Need help constructing interventions/rationales
0Jul 6, '08 by beachgurl_1988I am a nursing student and have to do a concept map for an unreal patient. My 'patient' has obesity as a medical diagnosis, and my nursing diagnosis is:
Risk for Impaired skin integrity related to immobility as evidenced by skin breakdown on back and thighs.
I have to have four interventions, with a rationale for each one. This is where I hit problems. ( guess I'm not cut out for this part... we haven't had much practice on concept mapping etc)
My first intervention and rationale is:
Intervention: Keep skin dry and clean. Rationale: Moisture leads to skin breakdown. By keeping the skin dry and clean you are reducing moisure and reducing the amount of bacteria on the skin that may cause an infection.
My second intervention and rationale is:
Intervention: Reposition the patient every 2 hours or as the patient requests. Rationale: by repositioning the patient is not kept in one place for too long. Repositioning aids in circulation of the blood and helps with condition of the skin.
And there is where I have hit the roadblock. I am hoping these are okay (please let me know if I should word them differently or not) and any help with any other interventions/and rationales would be great. I would like to put in one for getting the patient out of bed and mobile and also maybe something about nutrition, but m not sure how to put that in there...
0Jul 6, '08 by labcat01I'm not sure how strict your professors are going to be on your care plan but mine were always very strict and wanted our interventions to be as SPECIFIC as possible (it should include an action and a time frame to accomplish the action). They also wanted us to use acronym ACT (assess, care teach) as the basis for our interventions.
For example, you might want to ASSESS the skin every shift, provide CARE (turn q 2 hours, keep skin dry, use a barrier cream), and TEACH the patient (skin care, nutrition for wound healing, etc). This might give you an idea of where to start. So if you have to provide four interventions, 1-2 can be assessments, 1-2 can be a caring action, and 1-2 can involve teaching.
Now if you have a good care plan book, like JulesA recommended, this will help you tremendously in forming the rationales for interventions.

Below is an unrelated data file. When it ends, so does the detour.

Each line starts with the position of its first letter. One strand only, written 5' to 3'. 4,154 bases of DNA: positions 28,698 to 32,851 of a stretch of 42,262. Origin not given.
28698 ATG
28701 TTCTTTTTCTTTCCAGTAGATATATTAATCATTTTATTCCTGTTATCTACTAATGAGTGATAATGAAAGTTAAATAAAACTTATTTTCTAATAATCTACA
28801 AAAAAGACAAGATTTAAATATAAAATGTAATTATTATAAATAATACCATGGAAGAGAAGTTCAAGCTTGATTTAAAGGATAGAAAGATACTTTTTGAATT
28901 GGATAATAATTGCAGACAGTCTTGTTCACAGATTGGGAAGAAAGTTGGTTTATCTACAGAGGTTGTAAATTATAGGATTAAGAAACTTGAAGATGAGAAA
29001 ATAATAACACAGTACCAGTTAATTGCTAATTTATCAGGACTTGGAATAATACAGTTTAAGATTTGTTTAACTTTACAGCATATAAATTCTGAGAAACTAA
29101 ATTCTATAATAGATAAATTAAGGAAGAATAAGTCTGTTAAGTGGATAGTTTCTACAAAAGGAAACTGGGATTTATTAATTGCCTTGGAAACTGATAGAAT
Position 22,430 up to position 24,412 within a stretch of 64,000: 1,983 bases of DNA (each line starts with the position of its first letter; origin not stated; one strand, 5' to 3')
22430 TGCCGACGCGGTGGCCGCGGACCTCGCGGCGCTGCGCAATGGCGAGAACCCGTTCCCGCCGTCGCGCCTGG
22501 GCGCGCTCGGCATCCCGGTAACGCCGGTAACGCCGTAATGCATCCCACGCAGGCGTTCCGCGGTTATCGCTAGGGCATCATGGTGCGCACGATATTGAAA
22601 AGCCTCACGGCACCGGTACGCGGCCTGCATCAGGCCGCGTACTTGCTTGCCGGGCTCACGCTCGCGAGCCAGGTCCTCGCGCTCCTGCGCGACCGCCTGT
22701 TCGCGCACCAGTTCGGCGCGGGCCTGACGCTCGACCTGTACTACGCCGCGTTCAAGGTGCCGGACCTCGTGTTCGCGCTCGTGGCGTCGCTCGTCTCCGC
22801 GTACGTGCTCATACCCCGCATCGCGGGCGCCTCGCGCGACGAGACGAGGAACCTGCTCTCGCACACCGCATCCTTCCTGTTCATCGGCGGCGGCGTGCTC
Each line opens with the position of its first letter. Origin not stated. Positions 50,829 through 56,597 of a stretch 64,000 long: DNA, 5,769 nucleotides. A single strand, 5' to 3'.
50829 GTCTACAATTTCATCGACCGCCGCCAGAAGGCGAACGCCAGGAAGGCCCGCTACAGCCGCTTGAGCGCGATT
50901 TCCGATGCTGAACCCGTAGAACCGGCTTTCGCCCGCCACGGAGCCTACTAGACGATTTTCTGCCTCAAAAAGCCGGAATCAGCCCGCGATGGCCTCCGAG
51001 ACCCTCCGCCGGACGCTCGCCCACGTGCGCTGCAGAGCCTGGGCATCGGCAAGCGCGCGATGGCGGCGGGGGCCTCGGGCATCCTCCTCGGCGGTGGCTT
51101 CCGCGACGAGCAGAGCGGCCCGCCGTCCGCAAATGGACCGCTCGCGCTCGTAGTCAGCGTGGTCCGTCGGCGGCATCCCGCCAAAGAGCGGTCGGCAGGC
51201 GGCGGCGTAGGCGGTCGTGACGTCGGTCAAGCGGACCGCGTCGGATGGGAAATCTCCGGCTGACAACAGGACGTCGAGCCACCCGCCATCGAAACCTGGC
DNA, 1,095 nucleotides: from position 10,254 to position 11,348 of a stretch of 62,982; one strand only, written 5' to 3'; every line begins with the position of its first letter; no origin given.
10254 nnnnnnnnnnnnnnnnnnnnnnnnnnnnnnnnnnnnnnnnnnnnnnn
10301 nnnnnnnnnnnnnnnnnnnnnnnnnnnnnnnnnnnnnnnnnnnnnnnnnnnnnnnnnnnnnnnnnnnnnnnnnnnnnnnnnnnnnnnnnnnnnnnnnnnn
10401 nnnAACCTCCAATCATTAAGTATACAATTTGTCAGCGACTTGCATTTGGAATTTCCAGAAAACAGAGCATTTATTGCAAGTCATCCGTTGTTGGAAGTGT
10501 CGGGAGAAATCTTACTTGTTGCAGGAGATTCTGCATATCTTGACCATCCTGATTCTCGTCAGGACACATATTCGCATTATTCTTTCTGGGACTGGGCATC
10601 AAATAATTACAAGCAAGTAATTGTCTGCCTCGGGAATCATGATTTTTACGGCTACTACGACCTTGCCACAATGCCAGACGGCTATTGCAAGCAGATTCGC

I hope that helps a bit. I'm on my way out or I would go a little further into this for you. Good luck!
0Jul 6, '08 by mauxtav8rIf you have any books (any subject) that have the Evolve logo on the spine, go to the Evolve website for additional resources. The have a concept map creator that may help you.
There are also many websites that offer help. . . be cautious with those. Find out what your instructor is looking for. Some of them are very specific.
I am a senior student, graduating in 3 weeks and an instructor told me something just the other day that made SO MUCH SENSE!! Ok, assuming you have gotten through the nursing diagnosis, using yours for example, Risk for impaired skin integrity, then just switch it around to the positive for your patient goal, promote skin integrity.
Your rationale #1 is great. Rationale #2 does not immediately focus on the problem to be solved ("you turn them every 2 hours so that they are not in one place too long"). Express the problem that would occur if you did not do your intervention, like you did so well in #1.
Your data is first, which tells you the nursing diagnosis (patient is bedridden could lead to both of your interventions). The problem in the nursing diagnosis, if expressed positively, gives you what you want to accomplish. The interventions are the specific steps you take to get there. The rationales answer the question "why do you do that?"
Some good care plan books will give the actual study that found out why it is good to reposition Q2 or whatever.
One more thing -- if the client already has evidence of skin breakdown, they are no longer a risk for diagnosis, they have the actual problem. Risk for diagnoses do not have an "as evidenced by."
0Jul 6, '08 by beachgurl_1988Okay. So I have been working all day, and this is what I have come up with:
Medical Diagnosis: Obesity
Nursing Diagnosis: Risk for Impaired skin integrity related to decreased mobility as evidenced by skin breakdown on back and thighs.
- Intervention: Keep skin dry and clean. Rationale: Moisture leads to skin breakdown. By keeping the skin dry and clean you are reducing moisure and reducing the amount of bacteria on the skin that may cause an infection.
- Intervention: Reposition the patient every 2 hours or as the patient requests. Rationale: by repostitioning the patient is not kept in one place for too long, preventing sores related to pressure over the body. Repostioning aids in circulation of the blood and helps with condition of the skin.
- Intervention: Use cushioning devices such as a egg-crate mattress or fleece pad under the pt. Rationale: decreases pressure over bony prominances and skin irritation.
0Jul 6, '08 by bosnanurseHI. I must admit that I would go after your plan right away and tell you to "fix it"if you think that your teacher looks for small things. There are 3 different possilble ways to look into nursing dxs. One is Complete Nursing dx: Skin integrity , Impaired (has the problem) r/t Obesity and as evidence by ( skin breakage as s/s). Second is Risk dx that has a possible problem " risk for impaired skin integrity r/t obesity but no s/s because it is not still there but there is a chance to break, and third is just for promoting something that is good already as mother- child bonding , postive life outlook etc where there is no risk nor there is a problem.I hope you can get my point) Other girls told you how to organize in other way.. Good luck.
0Jul 6, '08 by DaytoniteSince you also posted about this on the Nursing Student Assistance Forum, I posted an answer for you there: http://allnurses.com/forums/f205/err...lp-315356.html